Scott Price (white hat) talks about his 1972 Ford Mustang Mach I.

Education update – Westfield Washington Schools Supt. Mark Keen will give his annual State of the Schools address at the Westfield Chamber of Commerce Sept. 20 membership luncheon. The event will be held from 11 a.m. to 1 p.m. at The Bridgewater Club, 3535 E. 161st St. Cost is $15 for members and $20 for non-members.

Current in Westfield

Neighborly love – Carmel tops Money Magazine’s 2012 list of best places to live. The list factors in quality of life, home prices, crime statistics, convenient access to amenities and more. Carmel’s business district, unemployment rate, new performing arts center, bike lanes and sports and rec center were all mentioned in the article. Fishers came in at No. 12 on the same list.

To read more about these stories visit August 28, 2012 | 3


Public safety

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Westfield Police Dept.’s Det. Brett M. Bays gives his Identity Theft and You presentation to a group of residents on Aug. 18 at the Westfield Washington Public Library, 333 W. Hoover St. Bays explained what identity theft is, how to avoid it and what type of identity theft is taking place in the Westfield area. (Photo by Robert Herrington)

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Protecting against identity theft


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Westfield Washington Public Library's upcoming events Facebook fundamentals – Want to get started on Facebook? Do you already have a Facebook account, but not sure what to do next? “Facebook Fundamentals” is a class for beginners that teaches you to set up your page, manage privacy settings and connect with friends and family! Learn to update your status and add a photo, all while you interact with others online. An e-mail address is required to register for Facebook, but the class is free and is offered at 3 p.m. Thursday. Calling all crafters – If you do crafts of any kind, you’ll want to be part of the Craft Group at WWPL. This group will meet in the Craft Room (where else?) at 10:30 a.m. Friday. Bring your current project and share ideas with other crafters. For mystery lovers – The Westfield Washington Public Library’s Mystery Book Discussion Group is talking about “Wicked Autumn” by G. M. Malliet, when it meets at 1 p.m. Sept. 5. Come join other mystery lovers at a once-a-month discussion group that meets at the library. Even if you haven’t read the book you are invited to attend. Upcoming book discussions include “Vanishing Act” by Thomas Perry on Oct. 3 and “Murder in the Marais” by Clara Black on Nov. 7. If you are interested in obtaining a copy of one of these books and participating in the free program, contact Information/Reference Services at 896-9391.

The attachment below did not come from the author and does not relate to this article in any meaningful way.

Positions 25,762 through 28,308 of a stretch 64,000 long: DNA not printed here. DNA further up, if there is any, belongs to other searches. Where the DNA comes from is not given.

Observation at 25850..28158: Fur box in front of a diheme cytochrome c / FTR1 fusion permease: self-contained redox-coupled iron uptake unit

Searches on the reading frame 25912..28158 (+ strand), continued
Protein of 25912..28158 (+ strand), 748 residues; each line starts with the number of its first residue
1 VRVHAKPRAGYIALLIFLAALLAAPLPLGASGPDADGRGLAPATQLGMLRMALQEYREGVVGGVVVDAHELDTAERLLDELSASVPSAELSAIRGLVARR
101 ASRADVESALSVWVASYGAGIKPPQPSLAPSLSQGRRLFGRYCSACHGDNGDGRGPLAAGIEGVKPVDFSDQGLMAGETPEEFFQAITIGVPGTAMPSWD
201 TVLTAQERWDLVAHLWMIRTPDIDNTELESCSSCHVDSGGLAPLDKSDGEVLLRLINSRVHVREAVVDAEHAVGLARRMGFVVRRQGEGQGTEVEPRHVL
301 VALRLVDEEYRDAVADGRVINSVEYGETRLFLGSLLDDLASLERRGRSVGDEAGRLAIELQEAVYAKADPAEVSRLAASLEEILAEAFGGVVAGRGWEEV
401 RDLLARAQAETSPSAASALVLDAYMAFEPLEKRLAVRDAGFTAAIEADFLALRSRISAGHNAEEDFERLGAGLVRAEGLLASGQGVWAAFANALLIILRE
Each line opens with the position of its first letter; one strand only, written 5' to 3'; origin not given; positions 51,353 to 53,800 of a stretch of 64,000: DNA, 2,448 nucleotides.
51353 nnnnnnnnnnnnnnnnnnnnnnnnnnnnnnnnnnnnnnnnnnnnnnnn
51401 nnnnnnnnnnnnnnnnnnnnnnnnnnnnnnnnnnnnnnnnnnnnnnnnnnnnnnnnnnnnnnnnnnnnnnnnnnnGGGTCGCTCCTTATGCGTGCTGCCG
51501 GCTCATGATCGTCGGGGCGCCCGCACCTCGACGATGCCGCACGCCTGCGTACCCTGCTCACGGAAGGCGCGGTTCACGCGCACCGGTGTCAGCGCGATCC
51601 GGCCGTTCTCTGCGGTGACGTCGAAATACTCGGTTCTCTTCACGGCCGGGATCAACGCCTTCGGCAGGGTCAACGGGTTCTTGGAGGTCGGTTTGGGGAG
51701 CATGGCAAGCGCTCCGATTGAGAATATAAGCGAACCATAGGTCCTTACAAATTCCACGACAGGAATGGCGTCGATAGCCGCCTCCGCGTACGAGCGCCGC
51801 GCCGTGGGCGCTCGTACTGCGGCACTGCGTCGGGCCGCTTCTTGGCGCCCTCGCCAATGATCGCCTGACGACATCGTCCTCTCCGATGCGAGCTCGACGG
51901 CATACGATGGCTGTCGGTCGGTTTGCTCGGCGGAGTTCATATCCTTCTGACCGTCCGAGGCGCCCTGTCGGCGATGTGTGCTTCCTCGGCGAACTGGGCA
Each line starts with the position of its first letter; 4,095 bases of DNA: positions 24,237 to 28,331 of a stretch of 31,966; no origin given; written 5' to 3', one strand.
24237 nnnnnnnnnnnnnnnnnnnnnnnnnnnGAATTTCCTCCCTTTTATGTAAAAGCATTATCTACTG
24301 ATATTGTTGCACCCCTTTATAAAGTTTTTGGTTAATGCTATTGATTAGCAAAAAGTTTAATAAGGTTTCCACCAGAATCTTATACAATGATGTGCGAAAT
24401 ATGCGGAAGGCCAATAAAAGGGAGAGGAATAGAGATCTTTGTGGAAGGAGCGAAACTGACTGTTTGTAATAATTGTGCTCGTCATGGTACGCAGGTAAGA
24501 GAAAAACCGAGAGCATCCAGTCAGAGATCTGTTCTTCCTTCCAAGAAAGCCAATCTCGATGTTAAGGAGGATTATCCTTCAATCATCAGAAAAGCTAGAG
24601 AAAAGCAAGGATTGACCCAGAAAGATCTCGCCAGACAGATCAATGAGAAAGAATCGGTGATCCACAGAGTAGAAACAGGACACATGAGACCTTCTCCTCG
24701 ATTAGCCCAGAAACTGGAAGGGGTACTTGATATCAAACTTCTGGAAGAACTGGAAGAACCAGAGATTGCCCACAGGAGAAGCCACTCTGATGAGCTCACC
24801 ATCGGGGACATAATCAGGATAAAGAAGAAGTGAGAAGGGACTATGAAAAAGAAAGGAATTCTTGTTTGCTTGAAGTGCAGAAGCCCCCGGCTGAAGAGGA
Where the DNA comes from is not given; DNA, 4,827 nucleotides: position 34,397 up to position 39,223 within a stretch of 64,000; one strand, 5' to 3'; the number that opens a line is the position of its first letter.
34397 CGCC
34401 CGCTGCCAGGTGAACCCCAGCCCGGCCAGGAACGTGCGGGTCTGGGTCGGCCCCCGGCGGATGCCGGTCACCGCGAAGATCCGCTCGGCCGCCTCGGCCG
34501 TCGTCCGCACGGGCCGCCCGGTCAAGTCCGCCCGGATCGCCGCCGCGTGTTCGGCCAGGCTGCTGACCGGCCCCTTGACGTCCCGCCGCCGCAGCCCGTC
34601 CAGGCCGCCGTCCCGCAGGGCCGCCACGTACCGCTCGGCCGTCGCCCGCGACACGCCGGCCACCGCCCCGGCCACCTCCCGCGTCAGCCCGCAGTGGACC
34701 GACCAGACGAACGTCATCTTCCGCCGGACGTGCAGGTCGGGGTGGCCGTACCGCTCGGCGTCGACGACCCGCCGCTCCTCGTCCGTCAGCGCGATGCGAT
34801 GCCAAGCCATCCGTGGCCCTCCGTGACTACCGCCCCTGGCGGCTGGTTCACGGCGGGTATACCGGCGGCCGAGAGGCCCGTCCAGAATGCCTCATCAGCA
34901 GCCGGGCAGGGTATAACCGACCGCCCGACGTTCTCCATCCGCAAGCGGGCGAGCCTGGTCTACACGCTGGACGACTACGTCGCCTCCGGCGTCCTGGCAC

Holiday closing – The Westfield Washington Public Library will be closed on Monday in observance of the Labor Day holiday.

Teens only movie – The “Teens Only Movie” is 3 p.m. Sept. 4. This week’s movie is “The Hunger Games,” the story of Katniss Everdeen who volunteers in her sister’s place to participate in the annual games that pit young people against each other in a televised fight to the death. Because the movie is rated PG-13, those in attendance must be 13 or older.

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The Westfield Washington Public Library, 333 W. Hoover St., is open 10 a.m. to 8 p.m. Monday to Thursday; 10 a.m. to 6 p.m. Friday and 10 a.m. to 5 p.m. Saturday. For more information, call 896-9391 or visit

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Current in Westfield

August 28, 2012 | 5


Et cetera

The original photo, taken in the early 1990s, shows the Fishers Municipal Building on 116th Street in the downtown area. The building is across from the new municipal complex and now houses Gallery 116, a gift shop. This predates the Fritz Associates’ Frtiz in Fishers auto dealership. Gallery 116 moved into the building in 2002. (Photo courtesy of Fritz Kreutzinger.) If you have a historic photo that can be included as part of Now & Then, please contact Robert Herrington at Photos, which can be returned, can be mailed to 30 S. Rangeline Rd., Carmel, IN 46032. Information about the photo, including location, date and background, would be greatly appreciated.